Improving Access to Health Data in Quebec

Economic Note showing that Quebec needs to bring its health data system into the 21st century, both to better serve patients today and to facilitate research that will benefit them tomorrow

It is hard to believe that in 2022, health data is still being communicated between institutions and departments via fax in Quebec. According to this MEI publication, Quebec’s current system does not allow for an efficient flow of information that would benefit patients, and existing electronic health records lack vital information physicians need to make a proper treatment plan.

Related Content

Les données doivent suivre le patient (Le Soleil, June 9, 2022)

To improve Quebec’s outdated health records systems, the data must follow the patient (The Hub, June 15, 2022)

Interview with Maria Lily Shaw (The Elias Makos Show, CJAD-AM, June 10, 2022)


This Economic Note was prepared by Maria Lily Shaw, Economist at the MEI, and Krystle Wittevrongel, Public Policy Analyst at the MEI. The MEI’s Health Policy Series aims to examine the extent to which freedom of choice and entrepreneurship lead to improvements in the quality and efficiency of health care services for all patients.

The weaknesses in Quebec’s health care system have been laid bare by the COVID-19 pandemic. Structural problems that have existed for decades, such as the meagre number of ICU beds and other limited health care resources, were exacerbated, while issues that had been lurking under the surface, like the disjointed and inconstant technological state of the system, were exposed.

In fact, when health authorities urgently needed real-time data on the number of COVID cases in their facilities, or in the population, that information was still being communicated between institutions and departments via fax.(1) This resulted in delayed contact tracing and undoubtedly increased pressure on an already overheating system. Yet this episode has finally led to the fast-tracking of a plan to implement a long-discussed electronic system.(2) Indeed, substantial efforts have now been deployed, although an immense amount of improvement is still needed. More precisely, reforms of the collection, storage, and accessibility of health data are required, both to better serve patients today and to facilitate research that will benefit them tomorrow.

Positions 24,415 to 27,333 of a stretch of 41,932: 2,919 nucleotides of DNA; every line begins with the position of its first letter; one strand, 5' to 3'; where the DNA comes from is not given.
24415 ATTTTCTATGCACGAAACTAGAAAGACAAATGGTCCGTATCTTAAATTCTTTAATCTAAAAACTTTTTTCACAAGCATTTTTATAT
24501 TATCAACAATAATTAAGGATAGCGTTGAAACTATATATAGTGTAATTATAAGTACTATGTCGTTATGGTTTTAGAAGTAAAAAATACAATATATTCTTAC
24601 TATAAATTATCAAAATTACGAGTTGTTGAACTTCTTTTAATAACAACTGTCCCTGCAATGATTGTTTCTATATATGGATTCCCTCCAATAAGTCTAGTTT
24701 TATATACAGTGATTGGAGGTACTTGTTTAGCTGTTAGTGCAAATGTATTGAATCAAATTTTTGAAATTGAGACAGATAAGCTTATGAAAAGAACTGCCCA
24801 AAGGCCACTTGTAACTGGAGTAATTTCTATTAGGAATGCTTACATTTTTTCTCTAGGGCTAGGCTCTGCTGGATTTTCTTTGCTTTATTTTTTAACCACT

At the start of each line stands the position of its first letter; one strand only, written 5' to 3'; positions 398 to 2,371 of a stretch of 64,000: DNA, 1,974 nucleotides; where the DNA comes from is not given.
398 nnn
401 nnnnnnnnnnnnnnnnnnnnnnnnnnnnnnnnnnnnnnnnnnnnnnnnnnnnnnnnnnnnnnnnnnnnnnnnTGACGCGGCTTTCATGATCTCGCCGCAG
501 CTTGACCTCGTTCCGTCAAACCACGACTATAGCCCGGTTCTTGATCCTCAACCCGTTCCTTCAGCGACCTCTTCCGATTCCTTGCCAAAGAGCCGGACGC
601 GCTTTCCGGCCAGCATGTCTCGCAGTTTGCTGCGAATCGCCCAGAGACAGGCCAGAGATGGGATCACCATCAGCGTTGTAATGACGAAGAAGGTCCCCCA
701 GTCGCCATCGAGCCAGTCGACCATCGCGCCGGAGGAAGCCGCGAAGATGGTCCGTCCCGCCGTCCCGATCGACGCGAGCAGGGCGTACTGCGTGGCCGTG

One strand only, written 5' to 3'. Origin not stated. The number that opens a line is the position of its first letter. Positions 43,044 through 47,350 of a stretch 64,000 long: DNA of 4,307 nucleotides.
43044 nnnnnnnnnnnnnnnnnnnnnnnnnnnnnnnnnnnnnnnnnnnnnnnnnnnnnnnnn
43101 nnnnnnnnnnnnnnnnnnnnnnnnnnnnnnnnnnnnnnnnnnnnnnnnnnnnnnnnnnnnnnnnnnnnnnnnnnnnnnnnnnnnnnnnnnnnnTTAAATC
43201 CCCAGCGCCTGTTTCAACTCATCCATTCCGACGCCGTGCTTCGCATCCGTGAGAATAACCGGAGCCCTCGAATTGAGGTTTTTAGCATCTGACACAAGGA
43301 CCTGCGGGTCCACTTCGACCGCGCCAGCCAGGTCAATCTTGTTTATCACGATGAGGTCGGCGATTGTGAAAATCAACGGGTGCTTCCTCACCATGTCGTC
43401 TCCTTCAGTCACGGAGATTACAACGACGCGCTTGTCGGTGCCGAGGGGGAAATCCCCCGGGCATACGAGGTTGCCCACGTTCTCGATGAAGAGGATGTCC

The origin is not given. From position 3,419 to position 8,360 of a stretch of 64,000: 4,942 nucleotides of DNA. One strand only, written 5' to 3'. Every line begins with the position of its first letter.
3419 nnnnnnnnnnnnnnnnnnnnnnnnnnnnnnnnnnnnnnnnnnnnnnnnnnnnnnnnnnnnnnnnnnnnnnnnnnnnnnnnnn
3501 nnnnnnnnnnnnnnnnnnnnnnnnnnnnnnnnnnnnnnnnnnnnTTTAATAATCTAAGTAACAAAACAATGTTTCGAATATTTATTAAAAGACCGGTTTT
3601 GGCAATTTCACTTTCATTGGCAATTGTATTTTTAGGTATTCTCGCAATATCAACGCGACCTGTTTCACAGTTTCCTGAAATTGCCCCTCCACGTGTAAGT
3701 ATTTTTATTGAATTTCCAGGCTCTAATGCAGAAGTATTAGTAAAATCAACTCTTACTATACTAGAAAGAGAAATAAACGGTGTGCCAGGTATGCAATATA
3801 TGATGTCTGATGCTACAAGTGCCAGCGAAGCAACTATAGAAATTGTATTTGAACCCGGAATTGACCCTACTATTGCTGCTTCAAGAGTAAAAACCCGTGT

The Current Situation Is Messy

The first Quebec government initiative to introduce electronic health records (EHRs) was the 2006 Dossier Santé Québec (DSQ) project.(3) The objective of the DSQ initiative was to institute an EHR through which laboratory results, diagnostic imaging, and the list of medications already prescribed would be accessible, at the point of contact, to both doctor and patient.(4) The project had an initial budget of $563 million, but as of 2021 had actually cost Quebecers nearly $2 billion.(5) In addition, while it was meant to be completed by 2010, it has never been fully implemented.(6)

While Quebec’s current EHR system does, in theory, store test results, laboratory results, medication history, and radiology scans, patients at times still have to bring test results themselves to a doctor or repeat their entire medical history to a new physician due to a lack of interoperability between systems.(7) Interoperable EHRs are a valuable tool for health system functioning, serving as a longitudinal summary of key health events,(8) which is to say, one that follows the patient over time.

In Quebec, it is sometimes impossible for a hospital-based doctor to gain access to the medical file of a patient who previously received care in a different health care setting, such as a family medicine clinic, a long-term care centre, or another hospital. As a result, doctors are forced to waste valuable (and expensive) time following a paper trail to try and glean any information they can on their patient, playing detective to uncover pieces of what is generally a mountain of information.(9)

This has a considerable impact on the patient. Due to the fact that health care in Quebec is organized into first, second, third, and fourth lines of care and services, it is common for a patient to be monitored on the front line in one region, undergo surgery in another, and receive specialized treatments in yet a third region over an extended period of time.(10) The lack of communication between the systems used in these different facilities increases the chances that vital information will be lost in the treatment process. This can result in the patient undergoing unnecessary repeat testing, for instance, an enervating event for the patient and an expensive one for the system. This is not uncommon, especially in oncology and pediatrics.(11) Moreover, in cases of prior trauma, the repetition of medical information can lead to a re-traumatization of the patient.(12)

Interoperable EHRs can avoid such financial and psychological costs. They have also been shown to reduce hospital admissions, and the cost of emergency care.(13) Thus, the current state of affairs has a negative impact on the quality and continuity of care, both from a patient perspective and a system perspective.

Far from enhancing data accessibility, the DSQ project resulted in a fragmented system of health data collection, now scattered across 9,000 different electronic platforms, most of which are unable to communicate with one another.(14) In fact, a whole range of information is still shared by fax or CD,(15) or is only available on paper.(16) The systems in place exist solely to collect data, but do not seem to be designed to contribute to the flow of information required to carry out the primary mission of EHRs, namely to enhance the quality of patient care.